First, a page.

Follow the steps in this article to learn how to scrape data from websites, structure it in tables, and use it in a Power BI report. In this example, I show how to create a Power BI calendar of events that draws data from two publicly accessible websites.
This is one of my favorite ways to use Power BI and I’m always surprised at how few people are aware of this amazing capability. You can see an example of this at my other site: https://www.d365calendar.com/about/powerbi-calendar/
First, set up Power BI Desktop
Download Power BI Desktop (not to be confused with Power BI Report Builder, which is the new name for the tool used to build SQL Server Reporting Services Reports and creates RDL files). To download Power BI Desktop, go to powerbi.microsoft.com and click on the Products menu, or open the Windows Store on your machine.
Second, get the data
- Click on “Get Data” > Web
- In the “From Web” dialog, select “Basic” and enter the URL. I’m pulling data from the D365 User Group’s list of events on their website: https://www.d365ug.com/events/calendar
- After connecting, click the button “Add Table Using Examples”
- This shows you a preview of the web page where you can begin to select information to place in columns to build a table:
- Place your cursor in the first row and begin typing the text that represents an example of the information you want to capture in that column:
- You can type a couple of examples if necessary to make sure the Power BI is grabbing the correct info. Tab away and it will fill in the rest of the column.
- Rename the column. I like to use a convention that describes the source of the information.
- Then tab to create the second column and repeat the step for the next bit of information. Sometimes the webpage will not have the data broken out in a way that makes it easy to parse just the bits that you want. In this example, I just want the date, but I’m getting a long string with the word “When”, a colon and a bunch of empty spaces.
- Once you have selected the raw data from the website that you want for your table, click OK.
Tip: You can take a look at the webpage that you are using as a datasource in a browser and use the browser tools to see which elements of the page might be parseable by Power BI. Power BI will look for CSS IDs and selectors to distinguish the elements that make up the page:
Next, Transform your Data
- Back on the Navigator screen, click “Transform Data”:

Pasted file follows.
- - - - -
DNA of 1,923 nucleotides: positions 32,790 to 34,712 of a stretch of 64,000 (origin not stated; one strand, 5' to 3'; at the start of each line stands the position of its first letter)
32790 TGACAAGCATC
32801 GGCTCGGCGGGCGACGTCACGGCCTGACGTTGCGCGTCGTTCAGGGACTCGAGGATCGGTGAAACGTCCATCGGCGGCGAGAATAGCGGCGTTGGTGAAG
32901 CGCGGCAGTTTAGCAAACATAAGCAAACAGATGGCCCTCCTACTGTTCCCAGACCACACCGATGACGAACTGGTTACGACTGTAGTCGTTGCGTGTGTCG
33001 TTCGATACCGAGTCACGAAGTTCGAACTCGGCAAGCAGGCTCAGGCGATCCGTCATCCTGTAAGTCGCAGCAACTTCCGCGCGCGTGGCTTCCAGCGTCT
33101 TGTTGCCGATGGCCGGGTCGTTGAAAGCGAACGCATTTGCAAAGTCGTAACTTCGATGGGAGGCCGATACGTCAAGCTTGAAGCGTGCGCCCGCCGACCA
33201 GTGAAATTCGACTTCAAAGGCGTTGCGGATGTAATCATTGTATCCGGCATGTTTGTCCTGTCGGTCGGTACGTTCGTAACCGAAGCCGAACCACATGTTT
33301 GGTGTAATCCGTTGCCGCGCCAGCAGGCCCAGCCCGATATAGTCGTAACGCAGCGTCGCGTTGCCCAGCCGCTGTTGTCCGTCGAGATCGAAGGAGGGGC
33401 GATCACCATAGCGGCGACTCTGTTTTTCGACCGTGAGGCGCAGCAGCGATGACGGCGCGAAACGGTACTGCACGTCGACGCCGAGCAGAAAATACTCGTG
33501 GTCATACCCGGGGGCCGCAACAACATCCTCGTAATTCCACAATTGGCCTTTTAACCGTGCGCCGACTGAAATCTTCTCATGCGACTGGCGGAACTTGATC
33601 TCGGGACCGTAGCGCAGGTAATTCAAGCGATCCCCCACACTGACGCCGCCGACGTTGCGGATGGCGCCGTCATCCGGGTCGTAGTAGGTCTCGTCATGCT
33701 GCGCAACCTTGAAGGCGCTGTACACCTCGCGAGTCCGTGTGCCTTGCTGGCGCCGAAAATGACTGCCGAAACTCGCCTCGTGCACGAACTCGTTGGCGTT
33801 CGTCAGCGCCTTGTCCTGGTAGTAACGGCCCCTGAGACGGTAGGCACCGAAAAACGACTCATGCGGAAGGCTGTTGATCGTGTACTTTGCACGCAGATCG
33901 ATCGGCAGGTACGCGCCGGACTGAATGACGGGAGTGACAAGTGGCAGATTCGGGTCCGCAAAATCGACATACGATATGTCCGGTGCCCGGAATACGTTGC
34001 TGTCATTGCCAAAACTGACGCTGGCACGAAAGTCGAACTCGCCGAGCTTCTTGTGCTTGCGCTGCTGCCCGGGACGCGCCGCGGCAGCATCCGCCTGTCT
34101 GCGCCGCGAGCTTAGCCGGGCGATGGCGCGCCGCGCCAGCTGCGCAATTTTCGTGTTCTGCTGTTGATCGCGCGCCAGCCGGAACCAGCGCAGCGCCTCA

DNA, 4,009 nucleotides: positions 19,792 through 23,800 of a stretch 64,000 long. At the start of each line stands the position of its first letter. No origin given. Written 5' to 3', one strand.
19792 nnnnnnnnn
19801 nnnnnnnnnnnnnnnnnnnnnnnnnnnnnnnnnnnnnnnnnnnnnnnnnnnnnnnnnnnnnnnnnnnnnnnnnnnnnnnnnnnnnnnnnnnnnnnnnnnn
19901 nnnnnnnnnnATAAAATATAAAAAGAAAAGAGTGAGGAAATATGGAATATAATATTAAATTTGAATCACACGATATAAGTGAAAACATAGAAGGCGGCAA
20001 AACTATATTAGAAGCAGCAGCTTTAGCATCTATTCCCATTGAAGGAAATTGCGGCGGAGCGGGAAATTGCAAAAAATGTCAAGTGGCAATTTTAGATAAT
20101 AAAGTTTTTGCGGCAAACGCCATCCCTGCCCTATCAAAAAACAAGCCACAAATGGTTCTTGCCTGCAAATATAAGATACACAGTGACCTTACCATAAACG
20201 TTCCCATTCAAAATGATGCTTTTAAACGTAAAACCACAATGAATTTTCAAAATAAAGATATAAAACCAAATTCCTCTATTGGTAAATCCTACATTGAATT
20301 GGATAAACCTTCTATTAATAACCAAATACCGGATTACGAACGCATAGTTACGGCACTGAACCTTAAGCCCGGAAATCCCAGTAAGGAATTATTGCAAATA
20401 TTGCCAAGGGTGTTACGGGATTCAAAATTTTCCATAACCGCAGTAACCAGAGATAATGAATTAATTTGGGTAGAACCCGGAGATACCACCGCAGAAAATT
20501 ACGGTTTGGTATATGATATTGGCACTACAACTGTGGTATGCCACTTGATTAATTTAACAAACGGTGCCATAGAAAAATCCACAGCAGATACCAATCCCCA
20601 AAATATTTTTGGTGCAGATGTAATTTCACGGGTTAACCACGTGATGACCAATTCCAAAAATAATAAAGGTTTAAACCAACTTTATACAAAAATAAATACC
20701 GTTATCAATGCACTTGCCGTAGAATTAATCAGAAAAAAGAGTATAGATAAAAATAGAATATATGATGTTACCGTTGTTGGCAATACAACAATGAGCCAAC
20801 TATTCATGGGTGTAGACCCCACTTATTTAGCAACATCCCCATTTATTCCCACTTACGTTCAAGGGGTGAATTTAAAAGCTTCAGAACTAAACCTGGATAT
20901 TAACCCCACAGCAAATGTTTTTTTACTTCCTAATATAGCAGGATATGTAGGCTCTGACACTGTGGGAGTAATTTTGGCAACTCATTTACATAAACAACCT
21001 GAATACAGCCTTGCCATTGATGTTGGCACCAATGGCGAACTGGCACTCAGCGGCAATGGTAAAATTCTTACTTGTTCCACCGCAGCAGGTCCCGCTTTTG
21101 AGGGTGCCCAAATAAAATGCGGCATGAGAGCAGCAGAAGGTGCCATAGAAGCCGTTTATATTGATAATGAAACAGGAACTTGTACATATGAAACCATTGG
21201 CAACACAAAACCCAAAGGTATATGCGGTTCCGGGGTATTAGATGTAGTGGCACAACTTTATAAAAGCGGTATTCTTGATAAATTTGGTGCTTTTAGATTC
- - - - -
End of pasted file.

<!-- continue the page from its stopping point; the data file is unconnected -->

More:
- In the Transform window, I am going to use some transformations to get the data I am interested in. For this first column, I will Split the string by the positions of the characters in the string:
- When I do that, Power BI looks at the string and automatically shows me where each part of the string starts:
So if we look at that information, we can see that position 0 must be where the word “When:” starts, and position 104 must be where the date starts. 108 must be the day, 111 must be the year, and so on. I don’t want to break the date out into its sub-parts, so I am going to just split it at positions 0 and 104:
- This gives me a new column that just starts at position 104:
Tip: If I need to undo a step because I mess something up, I can delete it on the right:
- Next, I want to just get the date out of my new column. I am going to Split the new column by a delimiter. I don’t want the stuff that starts with the word “from” so I can use that word as a custom delimiter:
- Check out what happened here, automatically. After I split that column out, Power BI automatically recognized that this data is a Date type. I can tell by the icon at the top of the new column:
- I do a similar “Split by Position” to parse out the location and rename that column. It took some trial and error to find the exact position that the location starts. It turned out that I wanted to split by positions 0 and 117. Then I renamed the column to D365UG_Location:
- When I’m satisfied with my table, I click on “Close and Apply”:
Rinse and Repeat
I want to combine this data with another data source, so let’s try another web page. I will repeat the above process with data from https://www.365portal.org/events/.
Now I have two tables with data I can use in my report.
I can continue to add more in the same manner, or even connecting to other types of data. I’ve also gone ahead and connected some data from CDS.
Before I proceed, I am actually going to rename the columns so that across the three different data sources, they are uniform for Name, Date and Location. That will let me use another feature of Power BI to create a new table that combines all the data I scraped from the websites and pulled in from CDS.
- I want to combine these different data sources into one new table. So in the Power Query editor, I click on “Append > Append as New” and select the three source tables:
- This creates a new table for me that has all the columns from all of my data sources. I have removed the columns that I am not interested in for the next step, so all I am left with is Name, Date and Location. I have also renamed this new table to “Combined”:
- Click “Close and Apply” again
Design your report
- Now I can begin to design what I want this to look like. I want to add a new control to display this data, so I am going to import it from the Power BI marketplace:
I’ve opted to use the MAQ Calendar since it has a decent layout and navigation to see the calendar by day, week or month.
- Lastly, I am going to embed this on a portal using a simple iframe:
- On my portal website, d365calendar.com, (which runs on Microsoft’s Power Portals by the way!) I’ve added a page and in the HTML, I paste the iframe code from Power BI:
- And here is what it looks like live on the site:
These are some of my favorite tricks with Power BI, and I hope you’ll enjoy using them now as well. Leave a comment below and tell me what you think!